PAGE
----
Monsoon forecasts of the ECMWF demonstrate an increasing trend of forecast skill after the implementation of the major changes in parameterizations of radiation, convection and land-surface processes. Further, the upper level flow is found to be more predictable than that of the lower level and wind forecasts display a better skill than temperature. Apart from this, a notable increase in the magnitudes of persistence error statistics indicates that the monsoon circulation in the analysed fields became more intense with the introduction of changes in the operational forecasting system.
Although, considerable reduction in systematic errors of the Asian summer monsoon forecasts is observed (up to day-5) with the introduction of major changes in the treatment of physical processes, the nature of errors remain unchanged (by day-10). The forecast errors of temperature and moisture in the middle troposphere are also reduced due to the changes in treatment of longwave radiation. Moreover, the introduction of shallow convection helped it further by enhancing the vertical transports of heat and moisture from the lower troposphere. Though, the hydrological cycle in the operational forecasts appears to have enhanced with the major modifications and improvements to the physical parameterization schemes, certain regional peculiarities have developed in the simulated rainfall distribution over the monsoon region. Hence, this study suggests further attempts to improve the formulations of physical processes for further reduction of systematic forecast errors.
pp 79-84 March 1995
A refined mathematical equation is proposed to quantify the ambient activity of water during granulite fades metamorphism. The thermodynamic calculations point to the low activity of water during metamorphism in the area around Anakapalle, Vishakhapatnam district, A.P. Carbonic metamorphism seems to be responsible for the low activity of water during this metamorphism. Calc-silicate rocks in the area, could have been the source of the CO2.
pp 85-114 March 1995
Measurements of shear wave splitting of the waveforms of SKS, SKKS phases recorded at all WWSSN stations (1977–1988) in the Indian shield located on diverse geotectonic units are used to retrieve the anisotropic properties of the sub-Continental lithosphere beneath these regions. The azimuth of fast polarization direction (FPD) ‘α’ and delay time ‘δt’ of the split shear waves with their uncertainties are estimated. Events well distributed in azimuth yield tightly constrained average splitting parameters of α, δt that are roughly:KOD (ENE. 0.50s); HYB (NNE, 145s); POO (N-S, 0.9s); NDI (NE, 0.95s). No consistent anisotropic direction was found at SHL, though the phenomenon of shear wave splitting was clearly observed. In order to test the utility of analog data to document such secondary effects and to authenticate our digitizing procedures, results from GEOSCOPE digital data at HYB were compared with analog data results from the same location. Presence of detectable anisotropy at all the stations is explained either in terms of past and present deformations by tectonic episodes or by plate motion related strain which forms the two end member models in interpreting the observed azimuthal anisotropy. Knowledge of surface geology and maximum horizontal compressive stress (MHS) orientations are invoked to constrain the most plausible hypothesis that explains the observed anisotropic signatures at each of these locations.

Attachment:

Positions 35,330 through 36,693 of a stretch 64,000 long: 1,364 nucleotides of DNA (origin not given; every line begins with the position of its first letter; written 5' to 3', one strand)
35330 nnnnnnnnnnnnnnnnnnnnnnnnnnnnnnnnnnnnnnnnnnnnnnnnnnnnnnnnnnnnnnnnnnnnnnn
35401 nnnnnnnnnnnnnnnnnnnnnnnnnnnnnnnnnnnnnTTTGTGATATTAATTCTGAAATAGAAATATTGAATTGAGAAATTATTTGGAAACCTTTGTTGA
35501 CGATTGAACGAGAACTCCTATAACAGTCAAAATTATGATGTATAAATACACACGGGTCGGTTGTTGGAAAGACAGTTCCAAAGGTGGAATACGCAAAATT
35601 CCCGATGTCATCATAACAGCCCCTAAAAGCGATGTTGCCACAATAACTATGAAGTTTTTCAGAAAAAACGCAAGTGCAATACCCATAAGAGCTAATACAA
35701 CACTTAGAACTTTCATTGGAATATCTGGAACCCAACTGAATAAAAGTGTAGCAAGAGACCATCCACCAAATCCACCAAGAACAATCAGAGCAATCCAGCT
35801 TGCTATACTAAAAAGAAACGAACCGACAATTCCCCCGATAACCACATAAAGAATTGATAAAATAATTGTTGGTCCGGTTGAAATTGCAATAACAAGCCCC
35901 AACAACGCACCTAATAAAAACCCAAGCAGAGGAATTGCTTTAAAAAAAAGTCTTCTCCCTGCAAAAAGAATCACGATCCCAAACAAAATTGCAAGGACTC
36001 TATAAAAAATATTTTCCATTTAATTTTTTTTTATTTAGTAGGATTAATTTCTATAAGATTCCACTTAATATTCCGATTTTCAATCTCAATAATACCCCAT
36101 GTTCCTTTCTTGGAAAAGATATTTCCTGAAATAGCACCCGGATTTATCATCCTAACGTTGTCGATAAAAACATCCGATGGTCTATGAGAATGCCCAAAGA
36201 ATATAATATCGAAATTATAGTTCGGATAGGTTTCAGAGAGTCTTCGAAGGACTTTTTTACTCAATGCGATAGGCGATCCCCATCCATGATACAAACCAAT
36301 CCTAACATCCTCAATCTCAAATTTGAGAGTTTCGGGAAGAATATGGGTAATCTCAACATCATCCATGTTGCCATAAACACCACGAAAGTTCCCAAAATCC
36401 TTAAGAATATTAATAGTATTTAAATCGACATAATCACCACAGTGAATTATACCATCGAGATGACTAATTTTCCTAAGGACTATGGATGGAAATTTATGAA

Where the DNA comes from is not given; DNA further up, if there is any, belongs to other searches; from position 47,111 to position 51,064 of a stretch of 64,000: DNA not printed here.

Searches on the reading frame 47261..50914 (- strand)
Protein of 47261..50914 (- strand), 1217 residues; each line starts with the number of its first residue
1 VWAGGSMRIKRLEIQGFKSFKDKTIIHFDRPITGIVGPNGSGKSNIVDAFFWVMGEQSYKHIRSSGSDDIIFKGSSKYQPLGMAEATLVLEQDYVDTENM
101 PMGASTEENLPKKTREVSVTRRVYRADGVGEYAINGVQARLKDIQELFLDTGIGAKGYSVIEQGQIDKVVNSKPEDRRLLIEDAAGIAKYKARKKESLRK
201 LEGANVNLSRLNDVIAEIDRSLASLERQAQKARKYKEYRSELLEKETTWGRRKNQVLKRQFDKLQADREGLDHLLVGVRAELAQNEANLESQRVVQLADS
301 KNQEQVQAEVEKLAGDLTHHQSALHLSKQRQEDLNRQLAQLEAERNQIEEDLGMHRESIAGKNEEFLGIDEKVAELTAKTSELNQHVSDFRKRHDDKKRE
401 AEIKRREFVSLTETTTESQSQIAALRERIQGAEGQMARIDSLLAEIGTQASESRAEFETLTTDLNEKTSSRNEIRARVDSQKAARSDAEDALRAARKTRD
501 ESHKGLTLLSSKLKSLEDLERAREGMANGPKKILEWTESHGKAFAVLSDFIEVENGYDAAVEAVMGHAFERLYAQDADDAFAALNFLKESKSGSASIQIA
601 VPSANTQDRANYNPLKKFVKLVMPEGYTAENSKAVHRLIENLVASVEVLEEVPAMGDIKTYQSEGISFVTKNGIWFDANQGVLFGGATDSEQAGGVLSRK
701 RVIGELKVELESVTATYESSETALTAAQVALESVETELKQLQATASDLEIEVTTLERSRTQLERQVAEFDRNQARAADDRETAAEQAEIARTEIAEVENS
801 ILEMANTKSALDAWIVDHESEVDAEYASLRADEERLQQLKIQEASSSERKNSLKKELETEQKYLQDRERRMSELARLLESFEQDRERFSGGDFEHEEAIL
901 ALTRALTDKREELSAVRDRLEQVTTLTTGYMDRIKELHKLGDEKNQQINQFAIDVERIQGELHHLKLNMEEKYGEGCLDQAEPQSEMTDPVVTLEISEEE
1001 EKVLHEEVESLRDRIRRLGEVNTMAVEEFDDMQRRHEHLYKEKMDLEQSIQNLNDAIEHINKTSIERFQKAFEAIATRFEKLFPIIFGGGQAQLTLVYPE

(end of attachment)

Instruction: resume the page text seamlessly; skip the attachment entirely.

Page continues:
pp 115-129 March 1995